Question: Hi, Arline. It's Marsha your old WD student. I got a manuscript back this week with a note from an editor that it had "continuity problems" and needed a rewrite. Can you help me understand what that is?
Answer: Hi Marsha. Usually that means that things happen out of sequence. Someone goes upstairs when he's already upstairs. Someone leaves for London and arrives in Glasgow. These are exaggerated examples of course, but even small things can put readers off.
A lot of this is plain common sense. I can't tell you how many manuscripts I see as a publisher where scenes open with conversation between two people who are barely identified, and we don't know where they are or even if it's a modern story or historical Who where and when should be in every transition, remember?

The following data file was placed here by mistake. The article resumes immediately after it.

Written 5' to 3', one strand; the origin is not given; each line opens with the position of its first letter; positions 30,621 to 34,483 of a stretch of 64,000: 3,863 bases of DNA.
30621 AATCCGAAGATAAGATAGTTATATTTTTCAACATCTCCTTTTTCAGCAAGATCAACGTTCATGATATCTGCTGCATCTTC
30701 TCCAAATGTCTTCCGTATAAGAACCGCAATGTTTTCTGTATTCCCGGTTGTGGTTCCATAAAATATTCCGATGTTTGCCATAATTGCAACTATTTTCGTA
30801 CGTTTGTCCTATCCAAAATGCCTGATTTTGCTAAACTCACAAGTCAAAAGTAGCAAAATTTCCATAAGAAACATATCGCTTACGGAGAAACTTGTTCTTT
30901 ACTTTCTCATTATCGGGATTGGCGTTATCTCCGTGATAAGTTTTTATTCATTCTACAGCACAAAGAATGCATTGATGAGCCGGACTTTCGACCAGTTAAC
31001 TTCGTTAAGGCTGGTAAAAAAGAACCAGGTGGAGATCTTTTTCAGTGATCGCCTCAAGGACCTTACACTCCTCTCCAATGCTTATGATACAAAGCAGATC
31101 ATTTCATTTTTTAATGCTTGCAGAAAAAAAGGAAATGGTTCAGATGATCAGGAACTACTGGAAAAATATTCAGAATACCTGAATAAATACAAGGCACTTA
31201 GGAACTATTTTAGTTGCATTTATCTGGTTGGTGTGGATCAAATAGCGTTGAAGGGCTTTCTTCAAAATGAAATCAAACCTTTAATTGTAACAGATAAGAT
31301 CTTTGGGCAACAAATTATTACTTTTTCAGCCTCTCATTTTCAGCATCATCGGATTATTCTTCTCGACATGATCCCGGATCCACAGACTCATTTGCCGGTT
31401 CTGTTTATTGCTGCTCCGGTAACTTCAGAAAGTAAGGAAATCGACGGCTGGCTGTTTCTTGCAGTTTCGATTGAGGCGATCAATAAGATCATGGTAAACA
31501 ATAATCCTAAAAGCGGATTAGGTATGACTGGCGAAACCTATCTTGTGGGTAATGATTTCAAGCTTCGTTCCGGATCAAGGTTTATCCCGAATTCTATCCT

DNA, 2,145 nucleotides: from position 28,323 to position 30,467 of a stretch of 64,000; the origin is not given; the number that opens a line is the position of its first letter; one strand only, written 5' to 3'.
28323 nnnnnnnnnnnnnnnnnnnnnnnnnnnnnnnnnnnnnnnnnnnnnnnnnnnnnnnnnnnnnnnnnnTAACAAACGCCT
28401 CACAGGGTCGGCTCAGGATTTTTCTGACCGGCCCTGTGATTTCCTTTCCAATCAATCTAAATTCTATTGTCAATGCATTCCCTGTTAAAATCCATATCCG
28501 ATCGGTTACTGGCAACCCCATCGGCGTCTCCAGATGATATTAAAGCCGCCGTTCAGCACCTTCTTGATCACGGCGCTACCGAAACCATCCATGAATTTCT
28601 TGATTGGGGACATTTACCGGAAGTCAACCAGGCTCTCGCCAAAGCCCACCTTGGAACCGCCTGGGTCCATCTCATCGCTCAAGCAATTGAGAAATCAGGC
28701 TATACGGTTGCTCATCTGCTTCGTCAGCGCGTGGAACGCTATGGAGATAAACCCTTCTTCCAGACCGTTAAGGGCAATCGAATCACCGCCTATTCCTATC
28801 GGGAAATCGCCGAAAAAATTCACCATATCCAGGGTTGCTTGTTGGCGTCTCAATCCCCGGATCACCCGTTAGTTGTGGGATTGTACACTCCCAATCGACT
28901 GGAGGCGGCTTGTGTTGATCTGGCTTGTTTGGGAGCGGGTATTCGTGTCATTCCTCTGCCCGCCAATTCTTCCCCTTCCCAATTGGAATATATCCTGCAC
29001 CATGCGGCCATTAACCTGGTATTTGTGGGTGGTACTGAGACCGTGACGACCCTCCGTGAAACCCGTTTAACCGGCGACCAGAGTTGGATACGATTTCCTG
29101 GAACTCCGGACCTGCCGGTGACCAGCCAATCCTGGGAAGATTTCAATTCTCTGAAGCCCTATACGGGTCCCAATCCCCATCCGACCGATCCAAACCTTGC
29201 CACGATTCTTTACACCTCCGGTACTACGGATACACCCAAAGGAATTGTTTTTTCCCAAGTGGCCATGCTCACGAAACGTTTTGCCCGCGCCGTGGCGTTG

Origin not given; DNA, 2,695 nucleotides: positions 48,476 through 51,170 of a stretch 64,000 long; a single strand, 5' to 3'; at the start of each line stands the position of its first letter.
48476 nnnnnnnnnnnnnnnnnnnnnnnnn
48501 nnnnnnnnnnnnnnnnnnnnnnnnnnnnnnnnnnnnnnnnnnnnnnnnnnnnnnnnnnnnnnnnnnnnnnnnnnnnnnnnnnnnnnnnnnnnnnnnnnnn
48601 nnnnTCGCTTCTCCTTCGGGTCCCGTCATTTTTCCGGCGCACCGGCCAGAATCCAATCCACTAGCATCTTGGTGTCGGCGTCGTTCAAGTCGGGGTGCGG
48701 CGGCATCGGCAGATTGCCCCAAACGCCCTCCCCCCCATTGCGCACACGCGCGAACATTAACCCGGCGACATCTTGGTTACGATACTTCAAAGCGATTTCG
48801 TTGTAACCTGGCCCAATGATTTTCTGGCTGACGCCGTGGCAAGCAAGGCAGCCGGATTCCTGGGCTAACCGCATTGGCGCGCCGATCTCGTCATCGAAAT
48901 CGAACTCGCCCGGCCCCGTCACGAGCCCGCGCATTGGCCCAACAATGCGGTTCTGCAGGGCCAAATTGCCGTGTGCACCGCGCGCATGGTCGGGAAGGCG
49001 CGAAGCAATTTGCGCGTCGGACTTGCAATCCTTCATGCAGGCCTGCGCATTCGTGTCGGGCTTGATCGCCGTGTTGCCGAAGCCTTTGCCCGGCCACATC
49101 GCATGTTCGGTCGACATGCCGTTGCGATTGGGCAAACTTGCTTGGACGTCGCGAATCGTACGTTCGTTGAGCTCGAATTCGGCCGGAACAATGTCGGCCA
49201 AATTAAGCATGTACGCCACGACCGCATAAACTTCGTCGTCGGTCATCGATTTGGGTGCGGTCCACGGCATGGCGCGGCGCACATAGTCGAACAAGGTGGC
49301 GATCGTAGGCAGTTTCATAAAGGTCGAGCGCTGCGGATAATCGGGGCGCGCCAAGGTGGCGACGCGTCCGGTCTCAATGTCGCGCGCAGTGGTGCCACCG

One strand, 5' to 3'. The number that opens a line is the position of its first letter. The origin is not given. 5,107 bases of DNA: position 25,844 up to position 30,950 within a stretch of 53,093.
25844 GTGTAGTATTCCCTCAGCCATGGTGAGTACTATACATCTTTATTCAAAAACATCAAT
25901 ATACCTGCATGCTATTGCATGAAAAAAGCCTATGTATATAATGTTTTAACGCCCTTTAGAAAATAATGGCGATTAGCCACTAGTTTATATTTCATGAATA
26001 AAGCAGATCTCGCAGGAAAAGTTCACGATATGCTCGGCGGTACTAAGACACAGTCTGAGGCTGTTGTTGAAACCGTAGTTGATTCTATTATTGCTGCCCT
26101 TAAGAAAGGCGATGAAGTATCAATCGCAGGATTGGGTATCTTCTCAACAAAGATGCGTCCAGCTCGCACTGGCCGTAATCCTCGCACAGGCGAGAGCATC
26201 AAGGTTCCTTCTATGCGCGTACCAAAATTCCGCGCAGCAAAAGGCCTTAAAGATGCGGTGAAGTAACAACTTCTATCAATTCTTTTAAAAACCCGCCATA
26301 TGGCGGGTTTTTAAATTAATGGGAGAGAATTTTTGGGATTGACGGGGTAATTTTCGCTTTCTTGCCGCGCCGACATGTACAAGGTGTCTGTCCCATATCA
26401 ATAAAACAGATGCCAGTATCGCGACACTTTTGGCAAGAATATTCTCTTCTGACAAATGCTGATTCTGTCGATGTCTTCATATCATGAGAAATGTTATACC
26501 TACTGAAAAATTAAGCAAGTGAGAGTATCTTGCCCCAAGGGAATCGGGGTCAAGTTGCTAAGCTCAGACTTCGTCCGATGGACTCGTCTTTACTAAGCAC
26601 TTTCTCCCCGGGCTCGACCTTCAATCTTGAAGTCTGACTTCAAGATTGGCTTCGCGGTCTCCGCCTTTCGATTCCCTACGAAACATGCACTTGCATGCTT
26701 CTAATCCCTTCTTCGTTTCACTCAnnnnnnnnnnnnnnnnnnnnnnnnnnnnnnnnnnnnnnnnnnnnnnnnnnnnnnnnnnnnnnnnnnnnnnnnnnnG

Worse, many times a third person will say something, then following the speech, will be the words, "Danny Martin joined them on the post office steps." It's plain disorienting for Danny to speak, before he joins them. Sort of like someone sneaking up behind you and poking you in the back when you're not looking. And it's even worse if the first two people have been talking for half a page before we find out they're at the post office. Especially if we've made assumptions from the subject matter and already built them a street corner, or a grocery store parking lot to have their talk in our imagination.
Yes, I know we've been taught to "start with dialog and get the reader involved right away." But for me, keeping the reader grounded in time and space is the bones the story is built on.